For the current development- and exploration process in data science three obstacles in particular appear as outstanding hurdles, when it comes up to realize projects - and even more, when it comes up to venture collaborations.
Some years ago - in the early 2010s - when Google’s TensorFlow still was only an idea and Geoffrey Hinton’s daredevil Science Article still only received a bunch of citations, the undisputed technical issues in data science were the absence of computing power and the absence of a common play ground. Of course, during the last decade, NVIDIA and Google respectively stepped into the breach with CUDA and TensorFlow / Keras. So the question arises “What are today’s foremost technical obstacles in data science?”.
#1: The Plug Jumble
Data scientists are concerned with the analysis of statistical samples. A large part of the resources, however, often falls on the integration and mapping of data sources into appropriate data analysis formats. Moreover this task frequently turns out as an unappreciated and frustrating job, that neither belongs to system administration nor to data science. In particular for collaborations with different or changing operational data landscapes, the additional efforts can become a permanent and critical factor, that impedes the advance of projects.
We want to solve this issue with Vivid DB, a universal data mapper, that mediates between data analysis and data sources. On the data analysis side, Vivid DB supports many de-facto standards like NumPy-Arrays and R-Tables. On the backend-side Vivid DB aims to support a large variety of different data sources that appear in the wild. This comprises a broad selection of SQL-Databases (IBM Db2, Oracle Database, SAP HANA, Microsoft SQL, MySQL, Postgresql, …), assorted NoSQL Databases, flat-file-Databases like CSV and R-Table exports, as well as assorted laboratory measurement devices.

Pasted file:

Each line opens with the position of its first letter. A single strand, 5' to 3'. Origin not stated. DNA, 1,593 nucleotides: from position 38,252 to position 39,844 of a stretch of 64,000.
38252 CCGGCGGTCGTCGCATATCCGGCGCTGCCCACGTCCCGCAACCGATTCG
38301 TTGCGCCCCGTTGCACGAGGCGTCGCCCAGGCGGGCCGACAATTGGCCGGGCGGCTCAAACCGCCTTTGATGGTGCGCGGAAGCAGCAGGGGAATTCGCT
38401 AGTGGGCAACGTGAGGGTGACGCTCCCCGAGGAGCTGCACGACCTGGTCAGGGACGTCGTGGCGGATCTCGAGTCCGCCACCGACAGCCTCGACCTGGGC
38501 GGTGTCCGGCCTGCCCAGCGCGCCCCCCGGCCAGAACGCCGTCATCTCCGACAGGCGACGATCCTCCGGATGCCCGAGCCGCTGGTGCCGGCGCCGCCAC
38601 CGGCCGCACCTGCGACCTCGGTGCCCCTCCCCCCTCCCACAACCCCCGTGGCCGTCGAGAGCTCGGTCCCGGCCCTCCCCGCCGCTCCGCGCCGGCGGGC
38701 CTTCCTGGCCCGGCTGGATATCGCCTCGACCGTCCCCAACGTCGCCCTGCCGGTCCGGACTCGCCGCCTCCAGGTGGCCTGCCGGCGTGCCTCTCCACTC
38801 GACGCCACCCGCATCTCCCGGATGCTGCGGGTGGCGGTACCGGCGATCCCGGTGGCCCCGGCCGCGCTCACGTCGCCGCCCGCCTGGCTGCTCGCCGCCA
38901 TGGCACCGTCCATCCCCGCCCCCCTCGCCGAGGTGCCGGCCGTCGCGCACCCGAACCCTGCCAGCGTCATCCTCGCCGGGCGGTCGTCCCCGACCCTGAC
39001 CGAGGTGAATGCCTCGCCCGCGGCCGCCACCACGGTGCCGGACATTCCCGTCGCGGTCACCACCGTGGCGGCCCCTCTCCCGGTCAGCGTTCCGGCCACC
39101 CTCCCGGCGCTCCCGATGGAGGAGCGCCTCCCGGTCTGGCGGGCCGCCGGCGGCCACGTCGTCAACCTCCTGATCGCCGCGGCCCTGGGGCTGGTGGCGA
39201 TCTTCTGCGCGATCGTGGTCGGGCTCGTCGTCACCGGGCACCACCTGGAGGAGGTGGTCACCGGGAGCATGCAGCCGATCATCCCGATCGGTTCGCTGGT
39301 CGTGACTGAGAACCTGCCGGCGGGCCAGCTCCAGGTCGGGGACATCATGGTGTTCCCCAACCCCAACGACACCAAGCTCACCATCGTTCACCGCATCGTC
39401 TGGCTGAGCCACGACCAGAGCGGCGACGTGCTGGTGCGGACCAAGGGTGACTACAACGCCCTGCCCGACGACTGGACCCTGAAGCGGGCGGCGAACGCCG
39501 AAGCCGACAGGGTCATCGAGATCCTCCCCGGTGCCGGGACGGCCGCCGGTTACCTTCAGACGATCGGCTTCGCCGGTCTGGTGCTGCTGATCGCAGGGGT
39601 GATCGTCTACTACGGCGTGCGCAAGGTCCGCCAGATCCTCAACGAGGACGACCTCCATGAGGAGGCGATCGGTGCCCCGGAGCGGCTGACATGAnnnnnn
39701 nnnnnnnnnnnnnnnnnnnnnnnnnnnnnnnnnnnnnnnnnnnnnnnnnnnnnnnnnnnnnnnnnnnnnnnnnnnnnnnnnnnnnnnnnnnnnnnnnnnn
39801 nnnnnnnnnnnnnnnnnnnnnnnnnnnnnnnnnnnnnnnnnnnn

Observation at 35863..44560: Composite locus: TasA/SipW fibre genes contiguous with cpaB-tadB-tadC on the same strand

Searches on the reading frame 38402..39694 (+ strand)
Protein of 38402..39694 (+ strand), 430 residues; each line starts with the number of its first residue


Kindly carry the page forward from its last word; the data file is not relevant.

#2: Paper Bottlenecks
The development- and exploration process in data science heavily depends on the ability to adapt current cutting-edge approaches. This ability, however, frequently is impaired by the detour experienced by publications in paper form: Due to the limited space, the provided pseudo code often loses valuable details over the original algorithm. But also if the original algorithm is provided online, it can take tremendous efforts to properly identify it’s scope and adapt it to the underlying prerequisites - only to decide about it’s suitability!
Our approach to this obstacle is Vivid Store - a smart algorithm repository, which enforces unified interfaces for different algorithm categories. This allows an automatically evaluation and comparison of the hosted algorithms with respect to different applied data types and evaluation metrices. On this basis Vivid Store is able to determine currently best fitting algorithms with respect to the algorithm category, the used data type and the evaluation metric. This information is stored in evaluation tables, that can be requested by clients and other Vivid Stores. This makes it possible, to interconnect the individual stores of different organizations and therefore to provide an entirely new level of collaboration!
#3: Riding Dead Horses
Due to the rapid advances in data science data analysis applications like in no other domain suffer of short code lifetimes. This follows from the simple rule, that products only survive as long as they remain competitive. And once the zenith has been reached, the law of happy hunting grounds applies:
When you’re riding a dead horse, the best strategy is to get off!
Wisdom of the Dakota Indians
So the question arises, how data analysis projects can be kept competitive without the permanent binding of valuable resources!?